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Born in Wales in 1975, Cynan Jones has worked as a teacher, copywriter and wine presenter. His debut novel, The Long Dry (2006), won the Betty Trask Award in 2007; he is also the author of Everything I Found on the Beach (2011), and a retelling of the Welsh Peredur myth, Bird, Blood, Snow (2012). He lives in Aberaeron, Wales, where he runs a flower and wine shop called Hand Picked.
Who is your perfect reader?
Someone who turns their phone off to read.
What is the last thing you read that made you laugh out loud?
Colin McAdam’s Some Great Thing. Specifically the sentence: “Ever cracked your head on your spine by jumping on your heels?”
Which books are on your bedside table?
The Count of Monte Cristo [by Alexandre Dumas]. For the first time. I’m 400 pages in.
When did you know you were going to be a writer?
Now, pretty much. Four novels published and 10 years after I made the decision to properly give it a go.
Where do you write best?
I have a room at home, and a shed. Sacred ground. I need to be left alone to write.
What is the strangest thing you’ve done when researching a book?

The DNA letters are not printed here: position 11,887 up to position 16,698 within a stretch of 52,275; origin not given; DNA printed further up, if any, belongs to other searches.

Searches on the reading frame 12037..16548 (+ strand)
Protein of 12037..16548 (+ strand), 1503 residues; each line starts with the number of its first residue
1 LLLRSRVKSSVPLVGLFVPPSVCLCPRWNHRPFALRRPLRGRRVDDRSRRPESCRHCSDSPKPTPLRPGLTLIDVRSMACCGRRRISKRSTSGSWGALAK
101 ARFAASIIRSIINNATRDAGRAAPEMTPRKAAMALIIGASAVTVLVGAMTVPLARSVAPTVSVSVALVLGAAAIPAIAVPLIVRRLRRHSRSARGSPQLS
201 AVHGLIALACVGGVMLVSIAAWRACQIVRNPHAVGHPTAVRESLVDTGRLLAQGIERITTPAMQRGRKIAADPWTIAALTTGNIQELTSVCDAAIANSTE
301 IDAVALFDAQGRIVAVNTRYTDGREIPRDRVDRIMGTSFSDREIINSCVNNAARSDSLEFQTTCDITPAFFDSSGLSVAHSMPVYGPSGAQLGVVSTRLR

I can’t say without spoiling the book I’m on at the moment but it involves some rope and a pair of tights.
Who are your literary influences?
Everyone I read, for better or worse. If I don’t make notes while reading, it’s usually a sign the book isn’t strong.
When do you feel most free?
When I’m on my own. That could be when I’m left alone to read, cook. Walking somewhere or out on a kayak. Being left alone to write counts, too.
What is the best piece of advice a parent gave you?
“Never stand behind a horse.”
What novel would you give a child to introduce them to literature?
I have godchildren, nieces and nephews. They’re too young now, but I already think about which novel to give them when they’re ready for it. The beautiful thing is, it will depend on who they turn into.
What does it mean to be a writer?
Not what people think it means.
Cynan Jones’s new novel is ‘The Dig’ (Granta)